A couple of months later I did something else completely out of character and went to a Facebook group’s first meetup, though I didn’t know it was the first. I drove 3 hours up to Olallie State Park in Washington and I shook slightly as I got out of the car and fiddled with stuff in the back to calm my hands down. Soon after actually joining everyone I felt right at home, and I hated to leave. Since then most of those people have become close as family to me and the memories I make with them every month or so are so dear to me! Since then, I have done all sorts of crazy things like be on the podcasts of people I’ve admired for years, talk about a “Cluster-Bleep” of a first solo backpacking trip in front of a couple hundred people during a LIVE podcast event in downtown Portland, and gone to many meetups and met and hiked with tons of new people. As a (mostly former) introvert I hardly recognize my life anymore!

(Side note: The photo Stacey refers to in the above response can be seen below)

The picture and morning that changed my life

You mentioned that Mount St. Helens is “personal” for you. Would you be comfortable elaborating on this?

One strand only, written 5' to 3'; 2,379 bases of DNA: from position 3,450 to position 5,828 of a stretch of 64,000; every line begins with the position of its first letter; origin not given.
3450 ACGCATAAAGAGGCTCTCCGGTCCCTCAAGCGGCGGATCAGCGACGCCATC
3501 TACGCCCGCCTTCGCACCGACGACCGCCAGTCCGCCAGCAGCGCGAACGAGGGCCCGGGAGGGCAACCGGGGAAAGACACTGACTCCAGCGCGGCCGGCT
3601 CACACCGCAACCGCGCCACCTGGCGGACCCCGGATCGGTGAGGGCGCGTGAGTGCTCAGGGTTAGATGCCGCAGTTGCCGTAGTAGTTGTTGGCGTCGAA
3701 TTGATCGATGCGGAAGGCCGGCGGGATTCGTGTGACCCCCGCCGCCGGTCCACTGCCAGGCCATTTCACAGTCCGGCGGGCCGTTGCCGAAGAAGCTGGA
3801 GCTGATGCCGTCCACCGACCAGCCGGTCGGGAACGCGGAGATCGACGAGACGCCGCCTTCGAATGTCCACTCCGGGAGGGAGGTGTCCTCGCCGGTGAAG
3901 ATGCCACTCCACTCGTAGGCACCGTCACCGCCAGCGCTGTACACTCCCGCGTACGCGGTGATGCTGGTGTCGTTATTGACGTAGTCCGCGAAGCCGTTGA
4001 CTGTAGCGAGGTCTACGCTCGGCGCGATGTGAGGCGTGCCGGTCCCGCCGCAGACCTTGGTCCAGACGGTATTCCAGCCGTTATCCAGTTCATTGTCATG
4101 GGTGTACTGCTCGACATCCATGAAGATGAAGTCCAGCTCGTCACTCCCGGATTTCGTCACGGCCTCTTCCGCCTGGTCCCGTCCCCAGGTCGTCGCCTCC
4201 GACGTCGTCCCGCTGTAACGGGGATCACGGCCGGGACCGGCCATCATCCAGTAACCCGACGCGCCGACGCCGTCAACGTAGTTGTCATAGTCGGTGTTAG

Like I mentioned about one of my favorite outdoor memories – I was asked to join a group heading up the next morning on a climb, and the woman thought nothing of asking me, like it was a given that I could – or would even be interested in – climbing Mt. St. Helens.  I’d never even thought of it before, and I made my excuses about not having a permit, as well as recovering a toe from a car accident. I wrote her asking me off at the time, but later on when I saw a post from the Mt. St. Helens Institute announcing when permit sales would be, something poked me in the brain and I found myself sitting on a pallet in the stockroom at work furiously trying for permits during the Great 2018 Permit Sale Catastrophe. I promised my employee I’d give up as many breaks in the coming days or weeks as it took for me to get permits. I miraculously ended up getting 4 of them for 1 year to the day from the day I took the picture that ended up changing my life. I started training my out-of-shape self for the climb, and convinced a co-worker to climb with me.  A couple of other friends were going to go, but had to bail, and it ended up being just the two of us. I gave Heather, my co-worker turned climbing partner, her trail name – Belch while we climbed up. The night before we climbed we were good girls and went to bed early. It poured so hard we couldn’t sleep part of the night. Heather is a sleep-flailer and I was on the receiving end of a couple of flying elbows and a spooning leg, to which I informed her I was not her husband and to kindly get off me, lol. Then at one point when I woke up it was an hour later than when my alarm was supposed to go off and we scrambled to get out of camp as soon as possible.